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Social justice activist claims police K9's nickname was 'hurting people in the community'

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Having the same nickname as a famous rapper is apparently not OK

Spencer Platt/Getty Images

Following complaints from a black rights activist, an Oregon police department has changed the name of a K9 police dog that shared a nickname with rapper "Lil' Kim."

The dog, a Belgian Malinois shepherd, was given the nickname "Lil' Kim" as a reference to her smaller size, according to Oregon Public Broadcasting. "Lil' Kim" is the stage name of Kimberly Jones, a Grammy-award winning hip-hop musician.

Rapper Lil' Kim. (Maury Phillips/Getty Images)

But Bend Police Chief Mike Krantz said the K9 will only be called by her actual name, Kim, moving forward, after he met with a local activist — Riccardo Waites, founder of the Central Oregon Black Leaders Assembly — who claimed the dog's nickname is "hurting people in the community."

In fact, Waites emailed Krantz earlier in March explaining exactly why the dog's nickname was unacceptable

"While it may appear a small or inconsequential matter to some, it is not to those of us who remember how police dogs were used against peacefully protesting civil rights workers and People of Color in the 1960s and are still used as a means of crowd control and intimidation today," Waites said, OPB reported.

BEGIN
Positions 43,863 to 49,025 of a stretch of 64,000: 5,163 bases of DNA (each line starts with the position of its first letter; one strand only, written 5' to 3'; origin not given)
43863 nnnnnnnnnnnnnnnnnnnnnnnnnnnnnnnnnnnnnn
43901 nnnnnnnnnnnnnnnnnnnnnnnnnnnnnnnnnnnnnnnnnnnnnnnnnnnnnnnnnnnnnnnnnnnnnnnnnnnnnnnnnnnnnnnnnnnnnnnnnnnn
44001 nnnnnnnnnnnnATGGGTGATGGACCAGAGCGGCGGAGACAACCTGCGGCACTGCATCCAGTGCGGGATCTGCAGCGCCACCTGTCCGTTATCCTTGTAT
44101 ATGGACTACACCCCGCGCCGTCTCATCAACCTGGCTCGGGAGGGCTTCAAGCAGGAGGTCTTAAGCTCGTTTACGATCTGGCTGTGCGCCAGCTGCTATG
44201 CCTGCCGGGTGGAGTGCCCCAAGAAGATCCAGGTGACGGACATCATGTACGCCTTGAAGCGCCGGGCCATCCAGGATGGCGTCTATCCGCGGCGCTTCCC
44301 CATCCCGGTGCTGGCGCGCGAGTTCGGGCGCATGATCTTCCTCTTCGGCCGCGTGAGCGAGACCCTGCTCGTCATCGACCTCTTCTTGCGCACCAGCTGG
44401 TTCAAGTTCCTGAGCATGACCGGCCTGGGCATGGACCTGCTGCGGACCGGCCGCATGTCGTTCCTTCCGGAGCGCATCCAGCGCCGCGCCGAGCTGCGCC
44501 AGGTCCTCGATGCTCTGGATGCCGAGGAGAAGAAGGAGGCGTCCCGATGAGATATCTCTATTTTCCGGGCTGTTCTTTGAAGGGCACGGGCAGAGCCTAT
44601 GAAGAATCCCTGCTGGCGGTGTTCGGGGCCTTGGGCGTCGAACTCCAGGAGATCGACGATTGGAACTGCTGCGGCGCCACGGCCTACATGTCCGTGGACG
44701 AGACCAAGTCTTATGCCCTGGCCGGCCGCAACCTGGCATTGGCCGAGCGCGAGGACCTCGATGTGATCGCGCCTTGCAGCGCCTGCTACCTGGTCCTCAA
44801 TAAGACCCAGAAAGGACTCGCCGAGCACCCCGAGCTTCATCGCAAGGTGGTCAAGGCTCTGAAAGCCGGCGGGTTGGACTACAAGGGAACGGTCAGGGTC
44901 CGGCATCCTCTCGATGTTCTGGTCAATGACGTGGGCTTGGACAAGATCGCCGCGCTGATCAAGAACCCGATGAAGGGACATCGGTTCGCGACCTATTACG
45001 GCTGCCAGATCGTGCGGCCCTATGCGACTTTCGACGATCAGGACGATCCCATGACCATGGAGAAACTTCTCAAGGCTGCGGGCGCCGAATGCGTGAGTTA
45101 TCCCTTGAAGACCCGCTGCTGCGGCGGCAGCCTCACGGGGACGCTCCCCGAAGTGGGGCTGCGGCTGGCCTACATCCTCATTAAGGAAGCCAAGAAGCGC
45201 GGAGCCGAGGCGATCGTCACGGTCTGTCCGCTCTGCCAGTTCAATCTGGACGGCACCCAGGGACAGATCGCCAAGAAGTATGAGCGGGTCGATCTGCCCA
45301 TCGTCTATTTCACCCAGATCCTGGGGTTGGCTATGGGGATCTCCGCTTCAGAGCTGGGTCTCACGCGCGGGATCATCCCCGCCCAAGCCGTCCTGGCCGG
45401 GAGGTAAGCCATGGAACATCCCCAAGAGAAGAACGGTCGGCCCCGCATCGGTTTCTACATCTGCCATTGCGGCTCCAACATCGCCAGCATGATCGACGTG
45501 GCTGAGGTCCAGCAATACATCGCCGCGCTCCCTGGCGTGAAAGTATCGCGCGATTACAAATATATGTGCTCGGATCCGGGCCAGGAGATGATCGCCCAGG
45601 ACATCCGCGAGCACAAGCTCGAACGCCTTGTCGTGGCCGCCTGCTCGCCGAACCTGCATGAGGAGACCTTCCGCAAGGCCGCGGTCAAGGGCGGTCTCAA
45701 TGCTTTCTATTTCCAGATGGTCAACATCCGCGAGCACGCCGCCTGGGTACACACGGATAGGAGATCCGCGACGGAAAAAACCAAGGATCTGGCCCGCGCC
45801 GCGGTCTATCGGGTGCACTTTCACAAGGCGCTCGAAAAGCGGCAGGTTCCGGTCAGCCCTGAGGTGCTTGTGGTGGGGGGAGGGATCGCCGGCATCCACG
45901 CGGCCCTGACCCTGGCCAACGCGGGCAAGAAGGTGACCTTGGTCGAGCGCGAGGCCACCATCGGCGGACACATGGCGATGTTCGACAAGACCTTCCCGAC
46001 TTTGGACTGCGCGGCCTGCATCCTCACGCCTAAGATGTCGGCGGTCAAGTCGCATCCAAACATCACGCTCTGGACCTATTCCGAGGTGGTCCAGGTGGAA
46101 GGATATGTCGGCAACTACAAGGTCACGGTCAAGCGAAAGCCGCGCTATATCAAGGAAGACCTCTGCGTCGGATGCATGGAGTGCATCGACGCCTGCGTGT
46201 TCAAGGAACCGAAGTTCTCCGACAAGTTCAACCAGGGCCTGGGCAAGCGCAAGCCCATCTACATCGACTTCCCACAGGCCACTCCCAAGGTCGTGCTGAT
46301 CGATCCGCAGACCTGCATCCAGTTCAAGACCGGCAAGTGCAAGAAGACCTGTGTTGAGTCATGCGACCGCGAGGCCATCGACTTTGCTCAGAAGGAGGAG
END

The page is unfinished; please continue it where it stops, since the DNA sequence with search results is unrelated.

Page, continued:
Waites later said in a video, "It's a little tiny black dog, K9 dog, that the police call 'Lil' Kim.' If you're a person of color, or if you're a fan of Lil' Kim, you know her significance in Hip Hop. You also know that she's a gangster rapper. ... Just to be honest, I don't want to see Lil' Kim out there biting people of color."

What did the chief say?

Krantz denied the dog, who has been with the Bend Police Department for years, shared a name with the rapper.

However, he said changing what name his department calls the police K9 is a good-faith decision to avoid offending some members of the community.

"Although the dog is not named after a musician, it's important to recognize that some people may assume that or believe that," Krantz told OPB. "I think in the eyes of some community members there is a connection historically to the use of dogs, specifically on protestors and black community members, and that, that could bring a fear of canines."

On Friday, Waites wrote on Facebook that he is "appreciative of the department for stepping up and listening to community."

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